This species is known from six geographical localities in eastern San Martín region and one locality in southwestern Loreto region, Peru. Each geographical locality is herein considered as one threat-defined location, so a total of seven threat-defined locations. This frog is found between 200-800 m asl. Its range, taken as a proxy for extent of occurrence (EOO), is approximately 10,059 km
Habitat and Ecology
It inhabits old growth, secondary and riparian lowland tropical forest. It is active near small streams, and tadpoles appear to be deposited in slow-moving streams (Twomey and Brown 2009). It appears to be restricted to the vicinity of small and slow-moving streams (Twomey and Brown 2009).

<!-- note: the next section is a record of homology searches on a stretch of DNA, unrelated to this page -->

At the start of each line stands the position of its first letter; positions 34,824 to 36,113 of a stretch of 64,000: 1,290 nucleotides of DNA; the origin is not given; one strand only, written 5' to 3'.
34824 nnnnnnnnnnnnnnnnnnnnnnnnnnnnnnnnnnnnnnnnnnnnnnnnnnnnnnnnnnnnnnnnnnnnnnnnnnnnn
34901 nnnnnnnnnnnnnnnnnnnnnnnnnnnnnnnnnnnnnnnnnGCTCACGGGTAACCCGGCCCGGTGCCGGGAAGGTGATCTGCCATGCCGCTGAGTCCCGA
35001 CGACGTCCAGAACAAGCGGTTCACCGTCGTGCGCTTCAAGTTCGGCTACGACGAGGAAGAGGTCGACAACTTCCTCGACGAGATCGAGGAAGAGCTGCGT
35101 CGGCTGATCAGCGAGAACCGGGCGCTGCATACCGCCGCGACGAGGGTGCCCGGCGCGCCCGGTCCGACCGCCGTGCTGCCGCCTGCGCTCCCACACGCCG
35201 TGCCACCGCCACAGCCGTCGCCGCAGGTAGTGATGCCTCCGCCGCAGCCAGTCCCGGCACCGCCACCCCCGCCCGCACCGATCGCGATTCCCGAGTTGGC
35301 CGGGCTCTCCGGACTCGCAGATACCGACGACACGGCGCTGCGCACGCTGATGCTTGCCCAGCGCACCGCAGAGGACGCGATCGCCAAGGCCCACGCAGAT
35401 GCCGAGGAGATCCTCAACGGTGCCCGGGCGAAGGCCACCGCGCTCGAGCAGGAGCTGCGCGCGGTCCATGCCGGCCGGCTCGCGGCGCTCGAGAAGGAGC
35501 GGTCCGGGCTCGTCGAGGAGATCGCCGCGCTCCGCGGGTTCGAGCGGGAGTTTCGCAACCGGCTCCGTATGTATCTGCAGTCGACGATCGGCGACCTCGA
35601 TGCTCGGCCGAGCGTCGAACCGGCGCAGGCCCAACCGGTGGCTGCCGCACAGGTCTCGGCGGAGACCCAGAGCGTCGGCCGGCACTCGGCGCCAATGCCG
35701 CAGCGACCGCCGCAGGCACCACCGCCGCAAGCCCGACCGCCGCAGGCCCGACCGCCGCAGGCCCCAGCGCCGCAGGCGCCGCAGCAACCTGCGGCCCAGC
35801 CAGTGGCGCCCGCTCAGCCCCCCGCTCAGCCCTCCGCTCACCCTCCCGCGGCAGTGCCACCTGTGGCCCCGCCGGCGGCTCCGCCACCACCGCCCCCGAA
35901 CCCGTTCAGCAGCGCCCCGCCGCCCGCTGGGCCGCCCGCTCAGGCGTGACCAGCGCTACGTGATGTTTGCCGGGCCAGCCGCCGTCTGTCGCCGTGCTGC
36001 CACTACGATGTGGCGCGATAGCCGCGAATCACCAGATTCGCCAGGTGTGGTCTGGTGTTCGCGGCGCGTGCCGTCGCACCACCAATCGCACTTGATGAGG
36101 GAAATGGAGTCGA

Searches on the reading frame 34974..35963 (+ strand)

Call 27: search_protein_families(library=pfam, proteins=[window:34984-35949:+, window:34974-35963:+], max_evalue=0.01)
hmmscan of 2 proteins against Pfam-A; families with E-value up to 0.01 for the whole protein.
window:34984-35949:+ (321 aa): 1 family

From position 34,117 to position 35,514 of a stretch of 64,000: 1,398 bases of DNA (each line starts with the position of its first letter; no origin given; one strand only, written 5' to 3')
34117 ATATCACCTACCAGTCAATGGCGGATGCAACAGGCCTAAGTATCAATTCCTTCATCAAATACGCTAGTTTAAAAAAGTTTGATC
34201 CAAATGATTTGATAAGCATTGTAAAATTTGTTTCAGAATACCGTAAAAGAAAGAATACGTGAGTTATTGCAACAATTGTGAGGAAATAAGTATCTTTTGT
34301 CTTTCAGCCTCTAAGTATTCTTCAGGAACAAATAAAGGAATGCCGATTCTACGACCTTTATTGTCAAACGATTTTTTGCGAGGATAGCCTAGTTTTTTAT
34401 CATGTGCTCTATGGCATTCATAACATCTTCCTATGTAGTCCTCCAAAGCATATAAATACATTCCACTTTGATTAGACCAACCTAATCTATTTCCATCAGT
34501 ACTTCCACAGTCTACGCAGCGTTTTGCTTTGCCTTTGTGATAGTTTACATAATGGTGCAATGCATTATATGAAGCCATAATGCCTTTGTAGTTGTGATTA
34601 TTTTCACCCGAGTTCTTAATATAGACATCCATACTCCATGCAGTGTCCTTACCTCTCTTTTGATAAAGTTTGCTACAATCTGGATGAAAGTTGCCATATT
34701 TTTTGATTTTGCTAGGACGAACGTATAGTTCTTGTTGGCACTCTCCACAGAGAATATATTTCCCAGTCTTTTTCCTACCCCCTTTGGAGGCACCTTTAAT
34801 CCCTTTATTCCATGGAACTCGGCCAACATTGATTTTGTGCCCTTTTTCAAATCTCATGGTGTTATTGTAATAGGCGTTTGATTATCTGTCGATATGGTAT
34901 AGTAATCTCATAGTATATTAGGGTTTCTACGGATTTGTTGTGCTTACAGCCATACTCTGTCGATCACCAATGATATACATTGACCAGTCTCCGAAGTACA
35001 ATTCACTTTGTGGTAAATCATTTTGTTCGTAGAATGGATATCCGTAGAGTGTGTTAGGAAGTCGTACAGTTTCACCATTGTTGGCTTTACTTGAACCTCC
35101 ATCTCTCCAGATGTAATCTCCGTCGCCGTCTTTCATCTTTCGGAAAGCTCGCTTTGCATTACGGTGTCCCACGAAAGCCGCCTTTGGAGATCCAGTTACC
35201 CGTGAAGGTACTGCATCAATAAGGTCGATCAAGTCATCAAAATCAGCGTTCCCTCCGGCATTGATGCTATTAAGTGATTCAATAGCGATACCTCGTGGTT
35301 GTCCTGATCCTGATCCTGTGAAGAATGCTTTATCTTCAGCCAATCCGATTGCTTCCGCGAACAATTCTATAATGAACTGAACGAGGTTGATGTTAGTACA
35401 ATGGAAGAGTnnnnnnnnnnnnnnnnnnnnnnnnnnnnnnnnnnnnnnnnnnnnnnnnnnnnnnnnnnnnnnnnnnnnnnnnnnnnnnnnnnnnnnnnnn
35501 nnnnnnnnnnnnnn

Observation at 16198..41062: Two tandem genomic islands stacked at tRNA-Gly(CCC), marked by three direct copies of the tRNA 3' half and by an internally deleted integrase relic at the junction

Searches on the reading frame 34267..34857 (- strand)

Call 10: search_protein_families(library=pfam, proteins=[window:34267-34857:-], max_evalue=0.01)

Its lowland rainforest habitat is being affected by encroaching agriculture due to farmers clearing new farms (Twomey and Brown 2009). It is also being illegally harvested and exported.
It is not known to occur in any protected areas, although it may possibly occur within Cordillera Azul National Park. Land protection in the areas where this species occurs is needed as is improved enforcement for preventing its illegal collection and export. Further research is needed into its distribution, population status and ecology, and targeted surveys are required to determine if it occurs within Cordillera Azul National Park.
This species is very similar to Ameerega petersi. There might be a need to re-examine the relationship between these two taxa.
IUCN SSC Amphibian Specialist Group 2014. Ameerega pongoensis. In: IUCN 2014